Historical notes: For over a century after Europeans arrived in Port Jackson the series of harbourside bays now surrounded by Sydney's Eastern suburbs was still home to the Aboriginal people who had traditionally lived in the area and who continued to rely on these waterways for their livelihood. Today these bays are still significant to the local Aboriginal community, but the rich history of Aboriginal people's connection with the area is seldom acknowledged and poorly understood. At Vaucluse House and Elizabeth Bay House there is evidence of these enduring connections. At Elizabeth Bay ('Gurrajin' to the Aboriginal people) Governor Lachlan Macquarie applied well-meaning but ill-guided assimilationist policies when he built the Elizabeth Town settlement, in an attempt to encourage Aboriginal people to learn about and adopt a more sedentary way of life; he wanted them to be reliant on cultivation rather than fishing. The site of Elizabeth Town was behind the sandy beach below what would later become Elizabeth Bay House, in the vicinity of Macleay's kitchen garden (now Beare Park). Later, there is evidence of the involvement of Aboriginal people from the La Perouse community in 1930s historical pageants at Vaucluse House. Although the historical record is fragmentary, such connections should not be viewed as discrete encouters of Aboriginal people within a colonised landscape. The history and connections evident at these properties should also be seen from an Aboriginal perspective, something that has not before beenr recognised in the Eastern suburbs. In the early 1800s, as Europeans took up land grants ever further east from the city, Aboriginal people were still living in the area and maintaining their traditional links with the landscape. The Wentworths and the Macleays (at Elizabeth Bay House) entered this Aboriginal landscape, rich in meaning to Aboriginal people. Despite the devastation of small pox and other early effects of European settlement, Aboriginal people linked in some way to the Eastern suburbs maintained these connections. They also made choices and acted upon them, so their rich history should not be reduced to a simplified tale of unnamed beggars on the frige of European settlement (and history). Traditional relationships are very complex and existed wihtin a much larger area than just early Sydney and its environs. For example, several people, including William Warrell, who lived at Rose Bay in the mid-1800s, had one parent from the Illawarra and another from Botany Bay. And, whether or not they lived on the traditional lands of their parents and grandparents, Aboriginal people have traditionally had relationships with and cultural responsibilities to these ancestral areas. Today it is the members of the La Perouse Aboriginal community who maintain the closest historical connection to the Eastern suburbs, and Vaucluse House and Elizabeth Bay House can play their part in educating the public about this community's connection with their forebears who made the Vaucluse House estate engravings, who were the residents of Elizabeth Town and who worked on the Vaucluse House estate (Ingrey & Irish, 2011, 4-5).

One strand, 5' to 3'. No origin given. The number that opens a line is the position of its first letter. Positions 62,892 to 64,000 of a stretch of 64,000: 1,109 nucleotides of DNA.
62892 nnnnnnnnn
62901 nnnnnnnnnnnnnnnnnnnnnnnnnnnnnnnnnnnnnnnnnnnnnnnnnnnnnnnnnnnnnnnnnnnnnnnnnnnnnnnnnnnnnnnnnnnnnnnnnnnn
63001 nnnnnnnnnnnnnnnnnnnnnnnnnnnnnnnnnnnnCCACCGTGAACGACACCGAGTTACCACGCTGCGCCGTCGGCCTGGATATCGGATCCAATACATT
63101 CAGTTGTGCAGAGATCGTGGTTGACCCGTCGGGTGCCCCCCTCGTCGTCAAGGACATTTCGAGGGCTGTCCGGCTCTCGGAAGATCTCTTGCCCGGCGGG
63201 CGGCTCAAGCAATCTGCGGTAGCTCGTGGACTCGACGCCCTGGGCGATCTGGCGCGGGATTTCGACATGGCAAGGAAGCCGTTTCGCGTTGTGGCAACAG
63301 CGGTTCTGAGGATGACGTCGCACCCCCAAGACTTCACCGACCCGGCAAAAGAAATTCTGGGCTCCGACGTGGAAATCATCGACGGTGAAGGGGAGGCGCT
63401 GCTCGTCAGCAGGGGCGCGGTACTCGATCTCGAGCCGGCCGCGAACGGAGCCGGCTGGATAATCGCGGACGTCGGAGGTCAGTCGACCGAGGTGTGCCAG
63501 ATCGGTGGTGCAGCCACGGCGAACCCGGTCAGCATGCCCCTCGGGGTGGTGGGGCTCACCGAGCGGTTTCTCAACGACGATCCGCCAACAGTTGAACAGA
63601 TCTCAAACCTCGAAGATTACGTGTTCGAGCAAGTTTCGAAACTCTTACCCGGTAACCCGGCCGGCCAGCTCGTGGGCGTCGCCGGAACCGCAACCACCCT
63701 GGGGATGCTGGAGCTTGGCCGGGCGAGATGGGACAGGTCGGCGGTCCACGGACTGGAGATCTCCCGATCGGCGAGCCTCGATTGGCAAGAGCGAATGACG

Elizabeth Bay / Gurrajin:
Elizabeth Bay had been the site of a fishing village ('Elizabeth Town') established by Governor Macquarie (1810-21) in c.1815 for a composite group of Cadigal people - the indigenous inhabitants of the area surrounding Sydney Harbour - under the leadership of Bungaree (d.1830). Elizabeth Bay had been named in honour of Mrs Macquarie. Bungaree's group continued their nomadic life around the harbour foreshores. Sir Thomas Brisbane, Governor 1821-5, designated Elizabeth Bay as the site of an asylum for the insane. A pen sketch by Edward Mason from 1822-3 shows a series of bark huts for the natives' in the locality (HHT, 2000, p.38)(Carlin, 2000, p.38).